Choosing a Primary Health Care Provider (PCP): Check-Ups

Key Facts
  • Having a PCP is important so you can have regular check-ups.
  • You should feel comfortable with and trust your PCP.
  • Make a list of questions before going to your PCP.
  • Esta guía en Español
  • Young men's version of this guide

female doctors

Do I need to bring anything to my first check-up?

You should take a copy of your health records, including your immunization record (a list of all the vaccines you have had and the dates you received them). You can get these records from your old primary care provider, or maybe from your school. Also, bring any medicines you are taking, or a list of them. Ask your parent(s) if you have any allergies and if you’ve ever had any allergic reactions to any medicines you’ve taken in the past, so that you can tell your new PCP.

What will happen at my check-up?

Your PCP will ask you questions about your:

  • General health, such as if you have headaches, sore throats, infections, and stomach aches.
  • Gynecologic history, such as do you get your , when did you start your period, how often you have them, and whether you’ve ever had a sexual partner or sexual intercourse or sexual contact.
  • Health habits, such as if you smoke, vape, drink, use recreational drugs, take pain medication, and wear sunscreen and use seat belts and if you feel safe at home/school.
  • Nutrition, exercise, stress level, your mood today, and whether you have had problems with anxietydepressioncutting, or attempting suicide.
  • Family history, such as whether any of your parent(s), aunts, uncles, brothers, sisters, or grandparents has high cholesterol or other health issues.
  • Social history, such as what grade you are in, preferred pronouns, what you like to do for fun, .

Check-ups will also include measuring your height, weight, and blood pressure. Your ears, eyes, throat, neck, heart, breasts, and abdomen (stomach) will also be checked.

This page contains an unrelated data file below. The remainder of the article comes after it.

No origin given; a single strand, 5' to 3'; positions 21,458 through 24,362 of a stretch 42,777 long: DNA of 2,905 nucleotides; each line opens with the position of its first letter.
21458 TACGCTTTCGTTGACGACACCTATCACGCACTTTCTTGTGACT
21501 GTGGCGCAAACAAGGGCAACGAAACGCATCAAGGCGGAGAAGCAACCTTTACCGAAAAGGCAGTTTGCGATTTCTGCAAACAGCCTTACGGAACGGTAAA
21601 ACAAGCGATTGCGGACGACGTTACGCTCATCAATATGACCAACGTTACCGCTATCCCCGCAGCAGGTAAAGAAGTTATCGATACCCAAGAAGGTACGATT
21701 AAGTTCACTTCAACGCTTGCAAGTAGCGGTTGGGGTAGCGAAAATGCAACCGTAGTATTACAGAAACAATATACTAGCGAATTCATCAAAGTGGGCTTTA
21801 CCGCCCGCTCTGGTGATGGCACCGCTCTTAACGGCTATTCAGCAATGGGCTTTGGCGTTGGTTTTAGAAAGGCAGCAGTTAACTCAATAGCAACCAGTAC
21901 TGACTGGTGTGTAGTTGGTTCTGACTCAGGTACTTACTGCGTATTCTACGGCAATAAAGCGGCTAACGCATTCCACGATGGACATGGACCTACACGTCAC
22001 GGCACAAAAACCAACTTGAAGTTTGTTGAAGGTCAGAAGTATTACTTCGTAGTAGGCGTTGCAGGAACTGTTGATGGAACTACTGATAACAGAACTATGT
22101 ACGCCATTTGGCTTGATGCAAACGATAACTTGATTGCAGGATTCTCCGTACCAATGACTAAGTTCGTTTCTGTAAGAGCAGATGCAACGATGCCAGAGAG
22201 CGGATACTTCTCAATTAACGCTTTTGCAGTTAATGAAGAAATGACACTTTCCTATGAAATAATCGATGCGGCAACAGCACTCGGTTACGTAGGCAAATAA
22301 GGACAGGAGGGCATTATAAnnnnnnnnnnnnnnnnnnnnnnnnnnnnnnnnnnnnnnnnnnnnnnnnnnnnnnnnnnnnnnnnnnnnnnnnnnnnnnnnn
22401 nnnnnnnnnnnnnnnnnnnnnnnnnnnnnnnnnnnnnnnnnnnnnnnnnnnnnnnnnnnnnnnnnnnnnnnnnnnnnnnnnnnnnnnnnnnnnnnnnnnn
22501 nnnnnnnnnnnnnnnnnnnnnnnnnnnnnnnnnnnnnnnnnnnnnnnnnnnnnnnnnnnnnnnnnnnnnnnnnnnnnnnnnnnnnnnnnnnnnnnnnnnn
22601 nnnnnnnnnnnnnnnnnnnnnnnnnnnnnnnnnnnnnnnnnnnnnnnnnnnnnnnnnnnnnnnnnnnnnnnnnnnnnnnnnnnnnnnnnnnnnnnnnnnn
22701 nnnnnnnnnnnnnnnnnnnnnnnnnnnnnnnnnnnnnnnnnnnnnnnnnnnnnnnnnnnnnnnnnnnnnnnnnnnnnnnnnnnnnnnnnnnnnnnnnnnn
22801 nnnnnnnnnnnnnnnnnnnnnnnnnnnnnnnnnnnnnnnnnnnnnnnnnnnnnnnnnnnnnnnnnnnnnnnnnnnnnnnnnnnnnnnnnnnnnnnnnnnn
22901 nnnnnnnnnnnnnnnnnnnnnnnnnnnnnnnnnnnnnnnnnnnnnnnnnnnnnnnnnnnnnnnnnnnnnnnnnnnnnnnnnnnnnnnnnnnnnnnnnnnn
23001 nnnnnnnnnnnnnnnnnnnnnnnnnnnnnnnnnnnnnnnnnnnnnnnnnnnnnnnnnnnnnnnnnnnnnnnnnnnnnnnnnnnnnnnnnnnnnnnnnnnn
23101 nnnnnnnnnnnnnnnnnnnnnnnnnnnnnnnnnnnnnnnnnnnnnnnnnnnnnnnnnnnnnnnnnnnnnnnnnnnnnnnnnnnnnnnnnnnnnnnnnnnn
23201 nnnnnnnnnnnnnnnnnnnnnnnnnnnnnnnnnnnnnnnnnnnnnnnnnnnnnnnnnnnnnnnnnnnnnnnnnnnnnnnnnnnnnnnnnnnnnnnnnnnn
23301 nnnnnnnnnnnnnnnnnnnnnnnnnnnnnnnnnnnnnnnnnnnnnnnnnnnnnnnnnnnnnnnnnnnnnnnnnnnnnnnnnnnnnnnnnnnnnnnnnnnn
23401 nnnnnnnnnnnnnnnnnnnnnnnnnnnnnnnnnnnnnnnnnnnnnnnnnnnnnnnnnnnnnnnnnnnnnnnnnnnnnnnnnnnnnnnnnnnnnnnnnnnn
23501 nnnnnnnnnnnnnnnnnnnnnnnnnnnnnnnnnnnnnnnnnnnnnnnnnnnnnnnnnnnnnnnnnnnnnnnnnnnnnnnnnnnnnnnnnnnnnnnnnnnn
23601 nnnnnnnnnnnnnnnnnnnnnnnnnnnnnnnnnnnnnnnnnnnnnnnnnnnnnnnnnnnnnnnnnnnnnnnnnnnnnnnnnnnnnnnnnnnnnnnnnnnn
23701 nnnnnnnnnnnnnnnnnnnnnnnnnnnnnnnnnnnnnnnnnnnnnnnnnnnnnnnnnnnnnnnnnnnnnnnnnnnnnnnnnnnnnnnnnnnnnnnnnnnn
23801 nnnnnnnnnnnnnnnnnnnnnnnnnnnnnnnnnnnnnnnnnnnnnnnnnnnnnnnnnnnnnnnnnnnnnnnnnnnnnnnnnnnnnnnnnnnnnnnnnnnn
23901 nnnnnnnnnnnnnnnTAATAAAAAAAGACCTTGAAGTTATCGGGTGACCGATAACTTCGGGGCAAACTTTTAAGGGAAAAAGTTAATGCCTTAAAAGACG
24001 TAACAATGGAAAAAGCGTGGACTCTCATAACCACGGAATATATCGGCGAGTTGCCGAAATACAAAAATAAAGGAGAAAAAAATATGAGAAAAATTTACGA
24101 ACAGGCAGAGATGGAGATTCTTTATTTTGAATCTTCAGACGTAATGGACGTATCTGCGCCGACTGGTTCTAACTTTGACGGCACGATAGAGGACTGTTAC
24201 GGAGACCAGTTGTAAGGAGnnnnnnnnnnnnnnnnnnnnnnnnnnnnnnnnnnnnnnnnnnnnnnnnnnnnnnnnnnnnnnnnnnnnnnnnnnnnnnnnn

During your teen years, you’ll get:

  • Tetanus, diphtheria, and pertussis booster vaccine
  • Meningococcal vaccines (a bacteria that causes meningitis and blood infections) at ages 11-12 and then again at age 16
  • An annual influenza vaccine
  • Human papilloma virus series
  • IPV (inactivated polio vaccine) if you didn’t have it as a child

Girls and boys should get the human papillomavirus vaccine series to protect against the virus that causes several types of cancer (including cervical, penis, and throat cancer) and genital warts.

Your provider may suggest other vaccines if you are not up to date with your immunizations.

Before traveling abroad to countries in Latin America, Asia, or Africa, find out if you’ll need to get any additional vaccinations.

What should I do at my first check-up?

Be open and honest with your health care provider. You’ll need to decide if you feel comfortable talking to and sharing information with them. You’ll also need to ask any questions that you may have. Write them down before your appointment, so you don’t forget! See how well the provider listens to you and answers them. Are you happy with the provider at the end of your visit?

How do I ask about confidentiality?